Left: Chin National Defense Force (CNDF) soldiers participate in combat exercises at a CNDF training facility in Falam township, Chin state, Myanmar. Right: Wooden training rifles sit in a CNDF training camp in Falam township, Chin state, Myanmar. The central rifle is crafted out of a sign written in the Burmese language. The sign, which would originally have been displayed at school, shows Myanmar government propaganda announcing the right for every citizen to study.
The pair headed straight for the CNA headquarters, where they proved their intentions by sharing as much as they knew about the Tatmadaw’s planned military operations in Chin state. It wasn’t long before the CNDF recruited the pair to provide advanced training to the force’s soldiers.
Stories like Lian No’s are increasingly common. Before the coup, the Tatmadaw enjoyed the passive support of the Bamar Buddhist ethnic majority, many of whom remained largely apathetic to military violence against other ethnic groups. This began to change when the junta cracked down on anti-coup protests with excessive force. As the whole country turned against the Tatmadaw, many within its ranks started to reassess their positions.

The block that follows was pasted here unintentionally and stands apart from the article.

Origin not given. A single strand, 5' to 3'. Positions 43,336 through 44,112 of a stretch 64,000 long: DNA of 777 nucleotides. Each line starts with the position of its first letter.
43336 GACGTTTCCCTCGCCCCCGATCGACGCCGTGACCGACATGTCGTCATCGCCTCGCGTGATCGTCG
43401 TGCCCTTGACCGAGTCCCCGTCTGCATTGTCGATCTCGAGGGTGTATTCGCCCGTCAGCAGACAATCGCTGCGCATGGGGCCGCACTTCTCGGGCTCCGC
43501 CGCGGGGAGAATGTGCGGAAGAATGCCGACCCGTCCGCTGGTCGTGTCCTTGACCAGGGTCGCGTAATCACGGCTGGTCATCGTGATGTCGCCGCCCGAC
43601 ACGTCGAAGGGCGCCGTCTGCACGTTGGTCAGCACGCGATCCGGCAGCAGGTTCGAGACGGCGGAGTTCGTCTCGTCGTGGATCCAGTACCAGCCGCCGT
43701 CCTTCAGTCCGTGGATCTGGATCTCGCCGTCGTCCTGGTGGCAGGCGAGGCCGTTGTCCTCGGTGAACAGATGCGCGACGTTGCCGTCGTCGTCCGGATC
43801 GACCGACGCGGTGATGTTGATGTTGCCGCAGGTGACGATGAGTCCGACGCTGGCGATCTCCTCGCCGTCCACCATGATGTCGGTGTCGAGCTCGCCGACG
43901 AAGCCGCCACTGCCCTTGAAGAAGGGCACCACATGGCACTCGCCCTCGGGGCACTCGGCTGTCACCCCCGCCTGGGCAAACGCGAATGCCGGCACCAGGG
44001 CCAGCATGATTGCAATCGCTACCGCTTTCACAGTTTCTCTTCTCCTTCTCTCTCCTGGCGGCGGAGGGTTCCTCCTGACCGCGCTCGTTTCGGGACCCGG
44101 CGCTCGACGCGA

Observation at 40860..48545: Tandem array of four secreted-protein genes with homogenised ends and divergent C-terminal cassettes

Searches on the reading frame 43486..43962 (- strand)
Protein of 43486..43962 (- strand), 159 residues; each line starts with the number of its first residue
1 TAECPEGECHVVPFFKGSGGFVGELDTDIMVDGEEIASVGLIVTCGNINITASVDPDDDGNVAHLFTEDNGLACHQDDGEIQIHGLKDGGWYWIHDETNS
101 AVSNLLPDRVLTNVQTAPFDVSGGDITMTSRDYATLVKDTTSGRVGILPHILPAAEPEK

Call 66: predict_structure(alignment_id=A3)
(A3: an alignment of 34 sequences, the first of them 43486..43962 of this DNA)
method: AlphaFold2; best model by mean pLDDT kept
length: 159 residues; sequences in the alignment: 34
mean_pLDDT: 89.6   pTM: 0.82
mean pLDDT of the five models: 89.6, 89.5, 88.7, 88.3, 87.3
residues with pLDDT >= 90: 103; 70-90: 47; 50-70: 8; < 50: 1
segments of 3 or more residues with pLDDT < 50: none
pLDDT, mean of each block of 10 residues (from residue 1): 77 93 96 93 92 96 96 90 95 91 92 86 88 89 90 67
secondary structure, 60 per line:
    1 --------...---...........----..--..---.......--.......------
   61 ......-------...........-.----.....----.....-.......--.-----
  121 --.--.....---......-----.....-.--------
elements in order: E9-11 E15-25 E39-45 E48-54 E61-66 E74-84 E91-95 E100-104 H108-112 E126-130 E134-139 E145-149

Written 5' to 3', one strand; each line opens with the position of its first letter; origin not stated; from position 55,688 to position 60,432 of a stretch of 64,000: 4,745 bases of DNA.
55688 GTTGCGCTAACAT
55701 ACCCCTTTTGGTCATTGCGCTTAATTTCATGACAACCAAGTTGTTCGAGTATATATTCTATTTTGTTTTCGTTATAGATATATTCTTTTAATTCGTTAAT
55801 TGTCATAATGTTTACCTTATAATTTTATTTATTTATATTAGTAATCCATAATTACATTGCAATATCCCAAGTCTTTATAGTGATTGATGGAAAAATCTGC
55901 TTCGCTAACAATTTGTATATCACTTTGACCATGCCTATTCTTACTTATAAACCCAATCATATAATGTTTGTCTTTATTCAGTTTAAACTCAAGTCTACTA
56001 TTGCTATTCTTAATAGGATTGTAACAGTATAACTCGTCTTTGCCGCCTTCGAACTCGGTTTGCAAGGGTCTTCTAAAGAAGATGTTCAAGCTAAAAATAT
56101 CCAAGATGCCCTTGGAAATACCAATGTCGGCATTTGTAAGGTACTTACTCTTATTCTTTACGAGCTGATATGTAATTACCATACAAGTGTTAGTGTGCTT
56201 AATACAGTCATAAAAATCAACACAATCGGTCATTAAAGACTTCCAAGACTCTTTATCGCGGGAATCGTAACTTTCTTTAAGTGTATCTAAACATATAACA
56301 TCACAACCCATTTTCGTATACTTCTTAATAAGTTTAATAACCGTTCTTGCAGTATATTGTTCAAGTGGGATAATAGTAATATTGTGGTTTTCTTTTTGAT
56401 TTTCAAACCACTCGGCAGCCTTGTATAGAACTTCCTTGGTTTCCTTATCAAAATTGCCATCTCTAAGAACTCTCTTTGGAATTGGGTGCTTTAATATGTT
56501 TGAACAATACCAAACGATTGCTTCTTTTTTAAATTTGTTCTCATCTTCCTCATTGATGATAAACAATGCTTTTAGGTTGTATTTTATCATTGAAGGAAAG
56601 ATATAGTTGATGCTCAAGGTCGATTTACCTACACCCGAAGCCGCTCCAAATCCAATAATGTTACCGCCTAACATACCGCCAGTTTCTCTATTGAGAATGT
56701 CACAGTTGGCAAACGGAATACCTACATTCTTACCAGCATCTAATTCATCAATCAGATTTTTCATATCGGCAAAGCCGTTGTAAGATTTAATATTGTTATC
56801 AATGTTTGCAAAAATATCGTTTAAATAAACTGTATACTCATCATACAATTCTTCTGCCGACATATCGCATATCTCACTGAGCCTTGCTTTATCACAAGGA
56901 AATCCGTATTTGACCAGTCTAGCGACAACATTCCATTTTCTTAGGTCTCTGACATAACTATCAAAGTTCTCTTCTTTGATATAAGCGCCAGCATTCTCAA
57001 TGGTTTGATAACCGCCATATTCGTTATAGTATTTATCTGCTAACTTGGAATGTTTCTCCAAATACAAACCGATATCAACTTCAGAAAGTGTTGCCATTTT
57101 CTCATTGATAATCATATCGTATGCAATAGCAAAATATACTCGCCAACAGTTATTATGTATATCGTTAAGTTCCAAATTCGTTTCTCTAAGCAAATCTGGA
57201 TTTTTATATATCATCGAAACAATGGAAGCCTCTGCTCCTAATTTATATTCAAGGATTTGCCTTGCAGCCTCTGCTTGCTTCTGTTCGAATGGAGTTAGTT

The ethnic armed organizations in Chin state have taken advantage of this morality crisis. All three of the groups have discreetly reached out to Tatmadaw soldiers, offering prospective defectors large cash rewards and safe passage out of the country in exchange for automatic rifles for their ill-equipped soldiers. The CNDF told Foreign Policy that it has helped around 120 Tatmadaw soldiers defect this way.
But it is not a decision taken lightly. Lian No’s mother, two sisters, and two nieces were all arrested after he went missing. He saw that they could face imprisonment or death if he didn’t hand himself in. “I contacted three soldiers who I knew would be involved in my family’s arrest. I phoned them and reminded them, ‘You also have your own families, I know where they are, and I cannot guarantee their lives under these circumstances,’” Lian No said. His family was released the next day and fled to India.